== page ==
What is Bioregulatory Medicine?

The body is full of complex biological processes that need consistent attendance in order to stay in a healthy and homeostatic state. The main idea behind bioregulatory medicine is using therapeutics and natural healing processes to regulate these biological processes during imbalances, without having to use conventional pharmaceutical medicines.

The difference between conventional and bioregulatory medicine is that the conventional route to dealing with illness is to reduce the symptoms and minimize inflammation through anti-inflammatories. The issue with this is that inflammation is a key response of the immune system when it is trying to fix and treat the illness at hand. In contrast, bioregulatory medicine helps the body heal itself through re-establishing normal feedback systems and stimulating healing processes. (Demers, 2014) As integrative veterinary medicine is becoming more well known, it is important to understand that patients can live a long full life with quick recoveries through promoting immune response such as fever and inflammation rather than reducing such symptoms. (Demers, 2014) It is important when treating dogs with PRP that they are not on any anti-inflammatory medications as this suppresses the effects of PRP and the activation of that immune system response on the injury site.

The first step in treating a patient with PRP is to draw a small quantity of the patients own blood into a tube specified for the PRP procedure. The blood is then separated into a plasma portion and a red blood cell portion using one or two spins in the centrifuge. The plasma portion is then obtained with the use of a syringe and is what is then injected into the injury site. The high concentration of platelets then becomes activated upon contact with collagen and other substances located at injection sites and where there is a release of growth factors. (McCally, 2015)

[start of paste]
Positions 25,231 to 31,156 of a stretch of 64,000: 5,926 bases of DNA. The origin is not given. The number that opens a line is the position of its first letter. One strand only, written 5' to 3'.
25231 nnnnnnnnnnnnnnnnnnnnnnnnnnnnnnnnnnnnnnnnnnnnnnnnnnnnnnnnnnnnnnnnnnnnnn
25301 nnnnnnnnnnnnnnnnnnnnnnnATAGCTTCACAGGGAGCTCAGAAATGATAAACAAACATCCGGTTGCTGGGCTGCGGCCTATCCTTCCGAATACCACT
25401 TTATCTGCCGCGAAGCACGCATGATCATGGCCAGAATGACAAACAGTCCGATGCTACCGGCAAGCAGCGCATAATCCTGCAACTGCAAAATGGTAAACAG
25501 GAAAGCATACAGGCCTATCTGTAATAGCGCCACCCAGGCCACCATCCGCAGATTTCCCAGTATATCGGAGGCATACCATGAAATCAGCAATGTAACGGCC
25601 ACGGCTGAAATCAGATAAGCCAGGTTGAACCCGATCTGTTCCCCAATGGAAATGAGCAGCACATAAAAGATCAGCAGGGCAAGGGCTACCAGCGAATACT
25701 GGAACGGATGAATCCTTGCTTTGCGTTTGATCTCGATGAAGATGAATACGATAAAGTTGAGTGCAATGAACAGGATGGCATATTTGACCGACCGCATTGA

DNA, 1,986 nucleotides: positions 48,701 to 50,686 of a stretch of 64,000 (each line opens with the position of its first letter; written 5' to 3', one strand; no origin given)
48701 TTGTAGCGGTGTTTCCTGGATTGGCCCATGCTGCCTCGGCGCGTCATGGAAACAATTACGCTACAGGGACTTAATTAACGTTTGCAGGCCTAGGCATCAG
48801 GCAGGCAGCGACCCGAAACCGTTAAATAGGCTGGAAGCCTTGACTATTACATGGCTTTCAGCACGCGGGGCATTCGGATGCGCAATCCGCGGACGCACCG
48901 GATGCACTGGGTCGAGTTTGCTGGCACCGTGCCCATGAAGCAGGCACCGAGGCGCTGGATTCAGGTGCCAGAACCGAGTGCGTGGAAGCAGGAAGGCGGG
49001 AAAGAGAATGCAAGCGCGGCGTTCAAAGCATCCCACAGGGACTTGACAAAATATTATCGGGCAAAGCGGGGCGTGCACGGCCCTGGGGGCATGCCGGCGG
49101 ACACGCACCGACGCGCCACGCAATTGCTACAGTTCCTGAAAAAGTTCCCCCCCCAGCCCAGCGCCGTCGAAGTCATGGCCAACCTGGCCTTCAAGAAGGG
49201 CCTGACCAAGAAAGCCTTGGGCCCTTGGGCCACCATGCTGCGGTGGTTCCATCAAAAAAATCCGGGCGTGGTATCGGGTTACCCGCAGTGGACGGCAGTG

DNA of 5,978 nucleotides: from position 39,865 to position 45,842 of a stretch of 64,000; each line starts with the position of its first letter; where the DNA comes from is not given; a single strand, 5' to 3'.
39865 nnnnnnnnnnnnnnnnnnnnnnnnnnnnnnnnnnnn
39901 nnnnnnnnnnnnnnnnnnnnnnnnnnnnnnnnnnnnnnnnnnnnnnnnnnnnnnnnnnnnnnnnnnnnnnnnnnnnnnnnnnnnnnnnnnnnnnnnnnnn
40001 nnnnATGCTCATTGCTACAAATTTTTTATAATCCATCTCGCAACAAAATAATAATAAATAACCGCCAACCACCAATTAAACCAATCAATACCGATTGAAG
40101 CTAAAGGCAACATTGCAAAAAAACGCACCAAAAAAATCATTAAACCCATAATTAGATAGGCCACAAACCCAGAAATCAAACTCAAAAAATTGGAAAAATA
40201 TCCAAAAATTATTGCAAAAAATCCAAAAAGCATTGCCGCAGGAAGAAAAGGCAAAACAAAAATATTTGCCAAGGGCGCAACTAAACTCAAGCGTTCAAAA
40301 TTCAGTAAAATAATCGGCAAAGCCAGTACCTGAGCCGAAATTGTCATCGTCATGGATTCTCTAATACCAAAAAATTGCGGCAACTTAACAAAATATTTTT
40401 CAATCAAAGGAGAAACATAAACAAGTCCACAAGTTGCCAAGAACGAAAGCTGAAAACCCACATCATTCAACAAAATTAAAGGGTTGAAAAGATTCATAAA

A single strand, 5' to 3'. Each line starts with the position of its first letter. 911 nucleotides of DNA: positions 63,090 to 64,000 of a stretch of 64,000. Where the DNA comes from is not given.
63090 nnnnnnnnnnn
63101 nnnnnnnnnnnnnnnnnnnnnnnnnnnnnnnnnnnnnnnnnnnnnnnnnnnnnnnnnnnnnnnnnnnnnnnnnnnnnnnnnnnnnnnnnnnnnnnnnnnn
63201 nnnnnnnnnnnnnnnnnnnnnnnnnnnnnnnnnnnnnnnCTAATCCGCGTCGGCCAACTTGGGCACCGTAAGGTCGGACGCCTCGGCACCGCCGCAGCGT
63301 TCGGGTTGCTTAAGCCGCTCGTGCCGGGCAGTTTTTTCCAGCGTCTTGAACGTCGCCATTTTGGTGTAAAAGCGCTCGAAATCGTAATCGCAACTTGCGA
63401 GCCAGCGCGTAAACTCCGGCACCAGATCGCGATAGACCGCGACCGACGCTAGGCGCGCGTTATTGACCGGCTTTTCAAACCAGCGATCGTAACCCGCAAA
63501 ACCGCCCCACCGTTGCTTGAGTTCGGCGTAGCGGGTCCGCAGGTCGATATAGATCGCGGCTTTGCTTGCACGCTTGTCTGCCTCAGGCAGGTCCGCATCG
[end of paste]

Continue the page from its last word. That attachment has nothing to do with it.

Benefits of Platelet-Rich Plasma (PRP)

Through the support of many talented researchers, PRP has proven to be very successful in many different aspects of rehabilitation. Hyunchul et al. conducted a study using PRP for arthroscopic repair of large to massive rotator cuff tears and found that the retear rate of the PRP group versus the conventional method group was 35.6% lower (20% in the PRP group versus 55.6% in the conventional group). It was found to significantly improve structural outcomes for patients with large to massive rotator cuff tears. In addition to this, Gumina et al. reported to find that no retears occurred in patients treated with PRP (0% 0/39) while 3 retears occurred in control patients (8.1% 3/37). In another study, Sánchez et al. compared surgically repaired Achilles tendon tears with the use of Platelet-Rich Fibrin Matrices (PRGF). Researchers found that athletes that received PRGF recovered their range of motion 3 weeks earlier, showed no wound complications and took less time to take up gentle running (7 weeks less) than the conventional group. (Sánchez et al., 2007)